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Smith is a former NZ High Commissioner to London, Speaker of Parliament, trade minister and Massey University scientist.
He told the recent Federated Farmers annual conference that NZ, by holding out on gene editing, is missing an opportunity to deal with climate change and carbon emissions, and to improve pasture species.
Smith says gene editing is a safe process that simply involves slightly altering the best genes in a particular species of animal or plant.
Embracing gene editing is critically important to enable NZ to progress in key primary sector areas, Smith told the conference.
Opposition to gene editing “is based on ignorance, and I don’t mean that in an unkind way, I just mean there’s a lack of understanding.
“People are more fearful of wider genetic modification. This involves taking genes from one species and using them in another one… notably the toad/gene thing, which is the other end of gene technology and a track we don’t need to go down right now.”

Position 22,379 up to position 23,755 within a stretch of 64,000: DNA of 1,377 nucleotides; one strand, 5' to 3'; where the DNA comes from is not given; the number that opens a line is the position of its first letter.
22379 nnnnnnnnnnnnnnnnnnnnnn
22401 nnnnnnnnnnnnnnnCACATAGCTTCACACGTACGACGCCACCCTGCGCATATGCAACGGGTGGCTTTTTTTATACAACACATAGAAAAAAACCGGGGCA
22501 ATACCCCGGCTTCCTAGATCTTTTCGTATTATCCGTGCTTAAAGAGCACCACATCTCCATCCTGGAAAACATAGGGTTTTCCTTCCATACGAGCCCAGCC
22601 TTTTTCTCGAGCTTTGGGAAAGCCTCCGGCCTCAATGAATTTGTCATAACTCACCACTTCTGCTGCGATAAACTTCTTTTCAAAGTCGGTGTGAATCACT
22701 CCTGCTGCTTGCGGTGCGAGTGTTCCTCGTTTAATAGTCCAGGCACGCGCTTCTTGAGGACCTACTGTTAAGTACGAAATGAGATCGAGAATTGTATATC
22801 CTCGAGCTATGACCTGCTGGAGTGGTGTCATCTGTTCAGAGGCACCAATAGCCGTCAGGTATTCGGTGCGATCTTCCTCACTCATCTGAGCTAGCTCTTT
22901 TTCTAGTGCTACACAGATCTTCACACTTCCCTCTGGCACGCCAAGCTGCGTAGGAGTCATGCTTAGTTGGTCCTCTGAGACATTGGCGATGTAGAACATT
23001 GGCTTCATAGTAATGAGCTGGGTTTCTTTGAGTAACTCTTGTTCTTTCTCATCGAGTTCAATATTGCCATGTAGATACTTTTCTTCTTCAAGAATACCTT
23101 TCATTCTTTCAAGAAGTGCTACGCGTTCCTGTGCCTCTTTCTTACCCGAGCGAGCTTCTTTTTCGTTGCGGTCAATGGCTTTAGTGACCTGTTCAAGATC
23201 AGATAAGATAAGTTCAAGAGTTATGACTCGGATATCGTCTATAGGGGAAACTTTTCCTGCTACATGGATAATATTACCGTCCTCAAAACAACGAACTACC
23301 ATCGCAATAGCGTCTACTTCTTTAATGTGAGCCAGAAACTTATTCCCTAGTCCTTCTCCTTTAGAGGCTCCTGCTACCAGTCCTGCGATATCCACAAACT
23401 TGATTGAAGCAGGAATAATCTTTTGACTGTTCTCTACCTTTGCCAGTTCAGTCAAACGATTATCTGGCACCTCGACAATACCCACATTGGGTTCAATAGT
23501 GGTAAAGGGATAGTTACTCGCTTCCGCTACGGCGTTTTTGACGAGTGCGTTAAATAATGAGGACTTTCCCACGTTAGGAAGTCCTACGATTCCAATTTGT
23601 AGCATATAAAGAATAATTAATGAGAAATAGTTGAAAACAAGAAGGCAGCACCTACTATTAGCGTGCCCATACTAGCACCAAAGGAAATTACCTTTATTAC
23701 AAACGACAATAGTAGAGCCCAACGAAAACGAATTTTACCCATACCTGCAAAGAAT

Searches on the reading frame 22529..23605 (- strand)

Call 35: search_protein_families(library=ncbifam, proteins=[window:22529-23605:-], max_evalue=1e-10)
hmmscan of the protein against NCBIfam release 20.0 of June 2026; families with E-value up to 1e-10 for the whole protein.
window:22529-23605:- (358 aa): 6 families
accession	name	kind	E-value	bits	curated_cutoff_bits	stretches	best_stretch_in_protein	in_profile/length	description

Start gene editing now, Smith urged the conference. This is needed now because new pasture species are being researched and gene editing would make them much more efficient.
But it would need doing in the US as it’s banned in NZ. “Our primary industries are suffering financially as a result of this.”
Scientists in NZ must speak up, says Smith. And news media should not just cover people with colourful, flamboyant views, but also talk to respected scientists.
Asked about Smith’s views on gene editing, Agriculture Minister Damien O’Connor urged caution. He says big marketers of NZ meat and dairy told him recently in London that they don’t want products in any way genetically modified.
These companies say NZ has a market advantage in not having GMOs in food. But O’Connor doesn’t rule it out completely for the future, he said.
“Clearly gene editing is incredibly valuable… but we must ask, who are the consumers of our products and what are they looking for? Being non-GMO gives NZ an advantage now but will it in future and what are the trade offs?”
O’Connor says he’s not dismissing the technology but it needs a lot more work and discussion for a final decision.